When we bought our two farmhouses in the heart of Umbria less than a year ago, we were both quite excited that there were 75 mature olive trees growing across the property. My husband so enjoyed owning these olive trees in fact, that he had 15 more planted this past winter that will start to produce olives in another year or two. Since we arrived in May, we have both been patiently watching the trees bloom with olive buds, then watched these buds turn into olives, and finally watched the olives turn from green to black as they ripened. We were quite excited to experience our first olive harvest, but being both new to this whole production we really had no idea how to begin.
My husband discussed when and how to harvest with our landscaper, and our neighbors, (and anyone else who seemed to know ANYTHING about olives). We also scoured the internet, reading up on the difference between cold and hot press and why it was beneficial to use the cold press method. Our landscaper asked around and found a well respected cold press mill close to our house and told us he would schedule our appointment for us as soon as we had all of our olives picked, so we at least had that covered before we began. It seems once you begin to pick it is best to have all the olives off the trees and into the mill within a day or two at the most to ensure the best quality oil. The olive mills all require you to schedule an appointment to have your olives pressed into olive oil, and you are expected to show up at your scheduled time with your freshly picked olives in hand.
A week or two before we thought we would begin, my husband began to assemble our “tools”. When picking olives by hand, you basically only need nets to go under the trees to catch the olives as they fall from the trees, plastic hand rakes that you use to pull the ripe olives off the branches, cases to hold the olives to transport them to the mill, a ladder, and gloves. I won’t mention “who” it was that bought a net big enough to cover a football field that we had to drag from tree to tree for two days, but at least we had a net. We had our landscaper come check out our olives the last week of October to see if they were ready to be picked and he felt they were good to go although if we waited another week or two we might get a little more oil. As the weather the week before had been cold and rainy, but was supposed to be warm and sunny this week we decided to proceed ahead to begin harvesting our olives. We honestly had no idea how long it would take the two of us to pick all of the olives, but since there were quite a few trees that had very few olives on them as we had them well pruned this past winter, we optimistically hoped we might complete all of the picking in one day. The man who had picked our trees last year felt we wouldn’t get more than 6 cases of olives. Surely we could pick 6 cases in one full day?
We awoke excited to begin but were told to wait until the sun had dried the olives before we started to pick. We began just after 9am and were thoroughly enjoying the adventure of picking our own olives that would soon become “our” olive oil. We soon fell into a rhythm as my husband would take the upper parts of a tree on the ladder while I picked everything I could reach from the ground. Initially after picking a tree cleanly we would carefully walk around it just to make sure we didn’t miss a single olive. By the 4th hour of picking, the excitement had worn off, and worrying about every last missed olive fell by the wayside as we knew we needed to increase our pace. We stopped briefly for just a 15 minute lunch and then worked at a frenetic pace all afternoon trying to cover as many trees as possible. As the afternoon progressed it was clear that there was no way we were going to finish in one day, and that we would need more cases. My husband raced off to the store to buy more cases as I continued picking until it was so dark I could no longer see the olives. The actual picking of the olives took less time than collecting the olives from the nets and sorting through them removing leaves and twigs before putting them into the cases.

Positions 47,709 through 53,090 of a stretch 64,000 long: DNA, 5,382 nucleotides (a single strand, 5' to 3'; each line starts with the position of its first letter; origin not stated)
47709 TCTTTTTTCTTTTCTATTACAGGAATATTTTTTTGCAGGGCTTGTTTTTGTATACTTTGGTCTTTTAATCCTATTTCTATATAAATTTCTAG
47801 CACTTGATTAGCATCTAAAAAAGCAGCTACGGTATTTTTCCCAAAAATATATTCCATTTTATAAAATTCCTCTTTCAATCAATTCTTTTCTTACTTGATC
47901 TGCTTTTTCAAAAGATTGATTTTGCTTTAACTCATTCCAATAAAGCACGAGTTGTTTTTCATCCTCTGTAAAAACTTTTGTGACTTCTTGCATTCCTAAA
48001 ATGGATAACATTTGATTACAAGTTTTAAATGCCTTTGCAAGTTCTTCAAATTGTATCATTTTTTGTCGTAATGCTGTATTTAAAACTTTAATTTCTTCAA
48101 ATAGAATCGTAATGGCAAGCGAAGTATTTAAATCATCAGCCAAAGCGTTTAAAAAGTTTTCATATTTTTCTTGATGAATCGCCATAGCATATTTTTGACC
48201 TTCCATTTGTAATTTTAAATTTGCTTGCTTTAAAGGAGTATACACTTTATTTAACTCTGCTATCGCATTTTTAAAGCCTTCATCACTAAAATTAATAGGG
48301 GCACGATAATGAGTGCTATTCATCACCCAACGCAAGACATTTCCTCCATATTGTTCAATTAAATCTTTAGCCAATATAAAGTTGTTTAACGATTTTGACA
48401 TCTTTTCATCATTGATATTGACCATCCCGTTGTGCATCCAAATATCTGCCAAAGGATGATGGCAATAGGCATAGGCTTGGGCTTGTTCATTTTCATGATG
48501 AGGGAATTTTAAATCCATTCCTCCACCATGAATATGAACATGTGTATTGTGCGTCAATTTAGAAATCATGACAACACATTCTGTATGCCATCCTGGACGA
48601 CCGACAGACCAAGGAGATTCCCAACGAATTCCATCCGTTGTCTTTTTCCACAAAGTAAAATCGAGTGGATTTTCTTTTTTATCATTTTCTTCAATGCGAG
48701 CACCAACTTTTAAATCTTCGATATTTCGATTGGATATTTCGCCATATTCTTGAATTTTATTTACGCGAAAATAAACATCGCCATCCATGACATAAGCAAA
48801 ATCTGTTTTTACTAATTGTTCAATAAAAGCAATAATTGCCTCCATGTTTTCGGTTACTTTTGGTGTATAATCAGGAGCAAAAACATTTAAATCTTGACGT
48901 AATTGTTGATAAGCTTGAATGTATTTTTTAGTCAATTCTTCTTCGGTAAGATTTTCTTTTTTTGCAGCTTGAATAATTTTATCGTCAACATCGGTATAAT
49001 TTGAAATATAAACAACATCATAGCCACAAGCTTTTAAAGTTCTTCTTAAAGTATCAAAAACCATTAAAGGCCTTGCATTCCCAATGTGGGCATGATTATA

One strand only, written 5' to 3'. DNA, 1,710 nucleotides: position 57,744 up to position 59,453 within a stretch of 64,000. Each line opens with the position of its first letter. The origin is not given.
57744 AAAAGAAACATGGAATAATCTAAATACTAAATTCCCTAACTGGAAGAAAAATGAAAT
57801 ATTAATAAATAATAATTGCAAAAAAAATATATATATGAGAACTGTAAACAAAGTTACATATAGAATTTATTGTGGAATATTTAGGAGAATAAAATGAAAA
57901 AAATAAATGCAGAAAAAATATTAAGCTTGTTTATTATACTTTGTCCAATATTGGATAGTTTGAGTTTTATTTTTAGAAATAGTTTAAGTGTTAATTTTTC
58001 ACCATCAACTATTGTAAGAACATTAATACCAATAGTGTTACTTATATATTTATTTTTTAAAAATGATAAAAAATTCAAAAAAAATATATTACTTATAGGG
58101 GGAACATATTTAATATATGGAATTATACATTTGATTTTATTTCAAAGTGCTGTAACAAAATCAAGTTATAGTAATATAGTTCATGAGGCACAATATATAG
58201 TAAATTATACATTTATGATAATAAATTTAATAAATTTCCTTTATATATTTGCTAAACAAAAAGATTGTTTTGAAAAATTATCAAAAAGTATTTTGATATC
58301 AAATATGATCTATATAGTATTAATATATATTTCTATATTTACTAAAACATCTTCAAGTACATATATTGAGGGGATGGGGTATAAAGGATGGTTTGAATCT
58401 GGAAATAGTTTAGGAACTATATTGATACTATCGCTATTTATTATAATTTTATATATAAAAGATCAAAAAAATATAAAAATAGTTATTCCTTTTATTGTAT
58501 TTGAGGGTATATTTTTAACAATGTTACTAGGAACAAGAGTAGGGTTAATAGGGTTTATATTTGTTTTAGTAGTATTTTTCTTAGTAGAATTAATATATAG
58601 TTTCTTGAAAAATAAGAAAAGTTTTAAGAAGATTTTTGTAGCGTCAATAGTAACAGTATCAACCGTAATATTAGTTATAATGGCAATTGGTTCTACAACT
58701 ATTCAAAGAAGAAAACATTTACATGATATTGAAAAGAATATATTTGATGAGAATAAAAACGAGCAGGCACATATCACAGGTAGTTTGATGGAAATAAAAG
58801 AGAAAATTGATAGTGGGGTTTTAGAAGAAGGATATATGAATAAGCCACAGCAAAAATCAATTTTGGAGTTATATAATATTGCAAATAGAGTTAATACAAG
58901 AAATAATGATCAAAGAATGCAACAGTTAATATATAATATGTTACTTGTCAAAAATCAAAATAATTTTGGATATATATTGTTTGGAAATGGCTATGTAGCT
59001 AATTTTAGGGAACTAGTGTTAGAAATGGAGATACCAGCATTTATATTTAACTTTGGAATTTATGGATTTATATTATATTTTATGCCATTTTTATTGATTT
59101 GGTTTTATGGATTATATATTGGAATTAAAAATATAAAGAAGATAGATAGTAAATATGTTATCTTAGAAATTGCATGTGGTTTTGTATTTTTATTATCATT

We got an earlier start the next day, as we were hoping to get through the rest of the trees by early afternoon but the trees on this side had many more olives than the ones we had completed picking the day before. We continued on throughout the second day with just a quick break and finally finished the last tree just before dark. All told, it took over 15 hours to pick all of the olives, which is 30 man hours! I was tired and achy and was not entirely too fond of olives at that point when I headed up to soak in a hot bath. I was beginning to develop an entirely new appreciation for olive oil and the work involved and felt I would NEVER complain about the cost of good extra virgin olive oil again! It was a long, but rewarding two days, and we actually ended up with almost 11 cases, not 6 as we had expected. Although exhausted after two full days of picking, it was quite exciting to see all 11 cases lined up at our front door ready to head to the mill the next morning. After all, by lunch the next day, we would be pouring our very own olive oil onto our bread!
Our Newest 15 Olive Trees ~ Hopefully They’ll Begin To Produce Next Year
Ripe Olive Ready For Picking!
Our Quality Control Supervisor Perched In An Olive Tree ~ Boy He Was Tough!
The Tools Needed For Hand Picking Olives ~ Net, Rakes, & Olive Cases
Using The Rake To Pull Off The Olives
The Ladder Guy Covering The Top Of The Trees
Gorgeous Colored Olives In The Net
Our First Case Picked ~ Only 10 More To Go!
Our Trees Are Of At Least Three Or Four Different Varieties
Moving The Olives From The Net Onto Plastic To Save Time On Day Two
Just 6 Of Our 11 Cases But Aren’t They Pretty?